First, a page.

Over the next 10 months the warfare quieted. Part of this was because Capone was lying low in the wake of the murder of William H. McSwiggin, an assistant state’s attorney for Cook County. The peace would come to an end on Aug. 3, 1926, when two little boys discovered the battered body of Capone’s latest chauffeur, Anthony Curinglone, stuffed into a cistern. He had been beaten and tortured before he had been shot in the head. Curinglone, known as Tommy Ross, had been abducted over a month earlier.

At the time Drucci had been living at the Congress Hotel on South Michigan Avenue. On the morning of Aug. 10, he had breakfast with Weiss. Around 10 a.m. the two walked down the street to the Standard Oil Building for a scheduled meeting with Morris Eller, a sanitary district trustee and the political boss of the 20th Ward. As Drucci and Weiss began to cross at Michigan and Ninth Streets, an automobile containing three men pulled up and began blasting away at the two. Pedestrians and Weiss hit the pavement, while motorists ducked beneath dashboards. Drucci jumped behind a mailbox, pulled an automatic and returned fire.

Two of the gunmen jumped out of the car to get a better shot at their adversaries. In all 30 shots were fired. The bullets hit automobiles, smashed shop windows and thudded into buildings. Miraculously the only injury was a leg wound suffered by a bystander.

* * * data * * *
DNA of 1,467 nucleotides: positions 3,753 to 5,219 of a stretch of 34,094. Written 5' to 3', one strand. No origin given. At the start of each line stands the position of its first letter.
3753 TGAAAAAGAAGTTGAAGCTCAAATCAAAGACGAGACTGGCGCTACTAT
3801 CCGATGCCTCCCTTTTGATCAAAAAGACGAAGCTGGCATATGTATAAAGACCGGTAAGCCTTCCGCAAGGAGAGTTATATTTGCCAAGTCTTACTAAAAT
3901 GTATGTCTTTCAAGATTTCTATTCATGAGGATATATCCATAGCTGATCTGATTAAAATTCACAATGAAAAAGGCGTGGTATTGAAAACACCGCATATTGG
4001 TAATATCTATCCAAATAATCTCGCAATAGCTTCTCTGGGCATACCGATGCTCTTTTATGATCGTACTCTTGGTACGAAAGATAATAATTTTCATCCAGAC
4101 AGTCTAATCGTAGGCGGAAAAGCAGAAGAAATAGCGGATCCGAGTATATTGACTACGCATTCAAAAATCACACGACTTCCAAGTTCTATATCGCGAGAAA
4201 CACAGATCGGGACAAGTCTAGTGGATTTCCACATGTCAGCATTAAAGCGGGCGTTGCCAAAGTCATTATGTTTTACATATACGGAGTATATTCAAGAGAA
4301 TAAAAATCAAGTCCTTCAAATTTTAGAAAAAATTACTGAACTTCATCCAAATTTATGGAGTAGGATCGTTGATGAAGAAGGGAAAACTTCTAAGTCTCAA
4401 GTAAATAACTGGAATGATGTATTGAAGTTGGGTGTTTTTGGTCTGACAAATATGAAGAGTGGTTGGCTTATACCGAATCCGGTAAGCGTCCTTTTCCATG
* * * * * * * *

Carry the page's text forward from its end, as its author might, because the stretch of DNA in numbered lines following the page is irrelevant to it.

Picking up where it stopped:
As police sirens sounded, Weiss was able to slip away. His presence was not even reported in the newspapers until two days later. The driver of the would-be assassins’ car sped off leaving the two gunmen to make their own escape. Drucci jumped on the running board of an automobile, pointed his gun at the driver and said, "Take me away, and make it snappy," an interesting choice of words from the vicious gangster. Police quickly surrounded the car and arrested Drucci.

At the station, Drucci, who was carrying $13,200, told the police his name was Frank Walsh. Police had also arrested one of the gunmen, who had dropped his weapon and was trying to flee. Identified as Louis Barko, a Capone triggerman, he gave his name as Paul Valerie. Detectives quickly realized who the two men were. Barko was brought before Drucci who stated, "Never saw him before. It wasn’t no gang fight. It was a stickup, that’s all. They were after my roll."